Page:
Katie Lindenfelser can already see the families who will come here, to this bright, roomy home in Brooklyn Center.
She can see them bunched around the brick fireplace in winter and going for boat rides on the lake out back when it’s warm. She can see them underneath the willow tree in the spring, sitting in the gazebo in fall. Watching for wildlife at the windows, playing instruments in the music room.
She can see them finding refuge here, a peaceful place for families to rest — and, when the time comes, for children to die.
“When you walk in, you can already feel and imagine them,” Lindenfelser said, stepping from room to room.
After years of planning and fundraising, Crescent Cove, a nonprofit Lindenfelser founded in 2009, is in the process of buying a facility in Brooklyn Center that will one day house the state’s first community children’s hospice and respite home — and one of only a few such facilities in the country. The nonprofit expects to welcome its first families in October.
Families now must generally choose between caring for a dying child at home or seeking end-of-life care in a hospital. That leaves children who may not want to spend their final weeks at home without options, proponents of pediatric hospice care say.
“This is exactly what our children need,” said Dr. Scott Schwantes, associate medical director of pediatrics at Gillette Children’s Specialty Healthcare and board member emeritus of Crescent Cove.
Dozens of these facilities already exist in places like the United Kingdom, but there are currently only two community hospice centers for children in the United States, one in Arizona and the other in California, Schwantes said.
“We are unfortunately behind in this, definitely,” Schwantes said.
The center in Brooklyn Center will offer services at no cost to families, thanks to donations, grants and such fundraising events as the nonprofit’s annual gala. It will provide care for as many as six patients at a time, as well as respite for their parents and siblings.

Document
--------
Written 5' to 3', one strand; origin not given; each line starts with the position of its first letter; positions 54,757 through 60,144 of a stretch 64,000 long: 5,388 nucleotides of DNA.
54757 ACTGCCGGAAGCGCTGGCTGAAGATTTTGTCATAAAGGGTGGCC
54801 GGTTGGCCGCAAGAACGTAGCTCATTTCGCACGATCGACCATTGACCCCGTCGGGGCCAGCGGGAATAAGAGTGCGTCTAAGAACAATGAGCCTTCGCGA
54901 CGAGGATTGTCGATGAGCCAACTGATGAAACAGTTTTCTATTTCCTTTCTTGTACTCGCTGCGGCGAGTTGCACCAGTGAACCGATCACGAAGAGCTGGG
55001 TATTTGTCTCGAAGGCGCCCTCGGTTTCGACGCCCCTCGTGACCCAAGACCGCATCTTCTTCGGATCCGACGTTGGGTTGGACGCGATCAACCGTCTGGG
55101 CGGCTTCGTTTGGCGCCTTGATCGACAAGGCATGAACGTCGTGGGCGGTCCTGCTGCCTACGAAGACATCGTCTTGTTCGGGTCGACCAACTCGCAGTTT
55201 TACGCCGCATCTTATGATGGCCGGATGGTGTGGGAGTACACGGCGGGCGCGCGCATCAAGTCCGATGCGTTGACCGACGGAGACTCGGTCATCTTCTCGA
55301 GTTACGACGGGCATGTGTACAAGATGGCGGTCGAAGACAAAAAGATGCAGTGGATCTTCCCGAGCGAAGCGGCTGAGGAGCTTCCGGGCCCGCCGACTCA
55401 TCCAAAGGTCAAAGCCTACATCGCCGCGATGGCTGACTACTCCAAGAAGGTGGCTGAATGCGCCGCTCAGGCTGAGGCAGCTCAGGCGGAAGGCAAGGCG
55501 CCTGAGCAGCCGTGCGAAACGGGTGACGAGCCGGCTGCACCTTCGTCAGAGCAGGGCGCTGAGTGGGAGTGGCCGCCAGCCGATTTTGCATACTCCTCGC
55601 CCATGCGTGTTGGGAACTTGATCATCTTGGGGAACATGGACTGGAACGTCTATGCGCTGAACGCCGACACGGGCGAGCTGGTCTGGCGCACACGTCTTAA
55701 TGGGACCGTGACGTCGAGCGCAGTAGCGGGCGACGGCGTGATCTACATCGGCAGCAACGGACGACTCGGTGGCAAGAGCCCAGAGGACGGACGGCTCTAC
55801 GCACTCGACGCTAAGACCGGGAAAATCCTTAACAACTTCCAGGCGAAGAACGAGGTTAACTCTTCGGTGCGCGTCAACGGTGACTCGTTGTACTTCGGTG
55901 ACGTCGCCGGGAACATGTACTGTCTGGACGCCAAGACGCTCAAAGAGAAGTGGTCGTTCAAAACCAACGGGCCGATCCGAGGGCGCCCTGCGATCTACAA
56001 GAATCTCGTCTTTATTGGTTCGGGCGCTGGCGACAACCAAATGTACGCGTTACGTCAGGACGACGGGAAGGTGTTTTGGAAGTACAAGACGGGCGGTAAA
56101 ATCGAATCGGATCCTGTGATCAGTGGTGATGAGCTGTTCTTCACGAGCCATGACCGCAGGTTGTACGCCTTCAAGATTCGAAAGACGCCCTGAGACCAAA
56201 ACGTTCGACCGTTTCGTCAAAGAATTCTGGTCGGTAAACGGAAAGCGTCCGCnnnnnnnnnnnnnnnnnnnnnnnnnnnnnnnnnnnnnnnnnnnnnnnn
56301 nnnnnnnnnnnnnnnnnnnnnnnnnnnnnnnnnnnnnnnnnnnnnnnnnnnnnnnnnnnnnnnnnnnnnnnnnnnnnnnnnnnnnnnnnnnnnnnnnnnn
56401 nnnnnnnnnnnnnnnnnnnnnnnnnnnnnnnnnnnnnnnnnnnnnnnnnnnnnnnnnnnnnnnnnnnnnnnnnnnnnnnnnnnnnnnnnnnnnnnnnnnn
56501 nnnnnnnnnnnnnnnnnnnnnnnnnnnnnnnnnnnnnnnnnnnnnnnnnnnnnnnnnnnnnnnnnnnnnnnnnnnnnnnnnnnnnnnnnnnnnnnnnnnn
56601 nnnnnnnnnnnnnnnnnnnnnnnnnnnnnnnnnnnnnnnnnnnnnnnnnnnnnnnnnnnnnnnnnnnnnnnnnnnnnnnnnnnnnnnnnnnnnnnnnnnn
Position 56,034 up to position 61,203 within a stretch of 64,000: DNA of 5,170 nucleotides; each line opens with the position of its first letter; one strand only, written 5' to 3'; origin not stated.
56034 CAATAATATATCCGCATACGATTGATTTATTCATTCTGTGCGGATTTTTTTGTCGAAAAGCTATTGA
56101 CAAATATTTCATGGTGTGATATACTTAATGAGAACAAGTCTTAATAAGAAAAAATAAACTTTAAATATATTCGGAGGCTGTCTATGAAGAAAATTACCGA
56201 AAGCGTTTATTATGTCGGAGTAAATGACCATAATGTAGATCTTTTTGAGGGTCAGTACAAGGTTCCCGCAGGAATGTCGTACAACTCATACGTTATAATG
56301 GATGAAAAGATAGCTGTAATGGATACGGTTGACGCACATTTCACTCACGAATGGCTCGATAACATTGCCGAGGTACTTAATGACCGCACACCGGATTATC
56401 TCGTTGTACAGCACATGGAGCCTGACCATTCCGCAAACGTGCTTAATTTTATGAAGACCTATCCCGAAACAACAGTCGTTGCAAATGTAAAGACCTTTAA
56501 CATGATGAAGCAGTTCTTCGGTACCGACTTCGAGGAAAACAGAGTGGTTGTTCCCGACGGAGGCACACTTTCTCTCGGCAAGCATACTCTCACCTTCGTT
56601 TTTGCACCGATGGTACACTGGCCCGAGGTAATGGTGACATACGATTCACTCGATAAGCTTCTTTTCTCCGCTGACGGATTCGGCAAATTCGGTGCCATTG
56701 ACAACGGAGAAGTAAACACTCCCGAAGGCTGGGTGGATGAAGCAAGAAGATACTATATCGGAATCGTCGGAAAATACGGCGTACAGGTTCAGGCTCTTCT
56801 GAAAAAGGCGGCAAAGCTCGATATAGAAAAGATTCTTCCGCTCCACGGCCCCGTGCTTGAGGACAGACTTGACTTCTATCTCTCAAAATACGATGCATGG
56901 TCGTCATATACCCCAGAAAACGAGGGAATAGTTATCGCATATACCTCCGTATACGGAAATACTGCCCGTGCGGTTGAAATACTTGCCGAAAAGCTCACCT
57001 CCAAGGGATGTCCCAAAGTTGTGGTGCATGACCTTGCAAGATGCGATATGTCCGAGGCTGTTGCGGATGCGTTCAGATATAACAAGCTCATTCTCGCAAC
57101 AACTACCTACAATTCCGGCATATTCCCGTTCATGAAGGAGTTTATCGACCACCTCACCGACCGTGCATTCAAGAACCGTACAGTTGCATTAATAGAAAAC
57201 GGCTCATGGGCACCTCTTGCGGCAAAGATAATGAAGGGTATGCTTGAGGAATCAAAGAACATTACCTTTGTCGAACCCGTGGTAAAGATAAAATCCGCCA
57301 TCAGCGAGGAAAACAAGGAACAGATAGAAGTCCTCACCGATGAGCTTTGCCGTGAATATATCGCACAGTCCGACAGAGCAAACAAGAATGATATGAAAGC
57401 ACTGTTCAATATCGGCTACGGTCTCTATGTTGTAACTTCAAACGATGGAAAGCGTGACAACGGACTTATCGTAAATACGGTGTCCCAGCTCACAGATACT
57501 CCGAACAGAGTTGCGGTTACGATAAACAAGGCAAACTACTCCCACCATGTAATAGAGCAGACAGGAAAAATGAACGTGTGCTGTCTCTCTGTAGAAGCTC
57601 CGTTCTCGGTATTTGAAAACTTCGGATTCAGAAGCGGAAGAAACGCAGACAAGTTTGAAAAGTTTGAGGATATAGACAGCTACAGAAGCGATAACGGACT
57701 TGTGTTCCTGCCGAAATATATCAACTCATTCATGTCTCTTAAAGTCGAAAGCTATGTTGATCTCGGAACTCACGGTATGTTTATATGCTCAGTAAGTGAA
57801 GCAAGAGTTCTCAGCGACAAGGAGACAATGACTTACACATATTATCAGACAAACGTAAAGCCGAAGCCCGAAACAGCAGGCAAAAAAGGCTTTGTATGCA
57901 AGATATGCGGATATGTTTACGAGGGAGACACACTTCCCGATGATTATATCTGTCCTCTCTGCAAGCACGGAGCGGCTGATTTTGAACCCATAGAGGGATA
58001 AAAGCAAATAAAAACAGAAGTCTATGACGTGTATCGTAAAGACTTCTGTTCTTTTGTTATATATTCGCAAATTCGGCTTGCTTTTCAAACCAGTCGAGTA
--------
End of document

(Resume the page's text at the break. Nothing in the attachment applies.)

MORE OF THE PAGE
Jennifer Samountry knows well the constant rigors of caring for a child around the clock. Her 9-year-old daughter, Gianna, was diagnosed with cancer at 8 months old. Complications from her cancer treatments damaged her brain and left her handicapped. She requires 24-hour care.
She can’t move or speak. A feeding tube delivers nourishment, and a ventilator fills her lungs with air.
“It can be just utterly exhausting,” Samountry said, adding that the family often forgoes evening plans and vacations.
Samountry said she can imagine what the respite will mean to families.
“It’s so needed,” she said.
Awareness of that need has guided Crescent Cove in its efforts to create a homey environment for kids and parents alike. The 6,700-square-foot facility near Twin Lakes was for years an adult residential hospice owned and operated by North Memorial Health Care. Once the sale is complete, expected this spring, the task before Lindenfelser and her team is to renovate the facility.
That means hanging new wallpaper and laying new flooring, making play areas, and maybe tweaking the kitchen and dining spaces. So far, they’ve raised about $2 million — enough to purchase the home — toward their $5 million goal. The rest of the money they plan to raise will cover renovation work, as well as first-year operating costs.
On a recent afternoon, Lindenfelser was dreaming up possibilities for the wooded property when an unexpected visitor dropped by.
Zachary Tift walked in, keen to see for himself the kind of home he knows his daughter could have benefited from. Maryah Tift, a girl who loved to dance, spent her final weeks in an adult hospice with mostly elderly patients. She knew she didn’t want to die at home but also wanted to be able to go on short outings — a freedom not afforded at the hospital, Tift said.
Diagnosed with bone cancer at age 9, Maryah died in 2010, days after her 16th birthday. Soon after, her dad learned about Crescent Cove and now raises money, volunteers and helps the nonprofit however he can.
“You just want to imagine what Maryah would say,” Lindenfelser said, standing next to Tift near a back window overlooking the lake.
Tift kept a rosary looped around his hand as he peered into different rooms.
“Any place where somebody passes becomes sacred,” Tift said. “But there’s life in hospice, too.”
He paused near the spa bath, similar to the one at the center where his daughter had lived.
“Maryah absolutely loved this bath,” he said.
Then he headed outside to walk the wooded grounds. He lingered by the gazebo, paying his respects to the people whose names are etched in memorial bricks.
Nearby is a walking path, where families might make final memories by the lake. It’s a view, he said, that Maryah would have loved.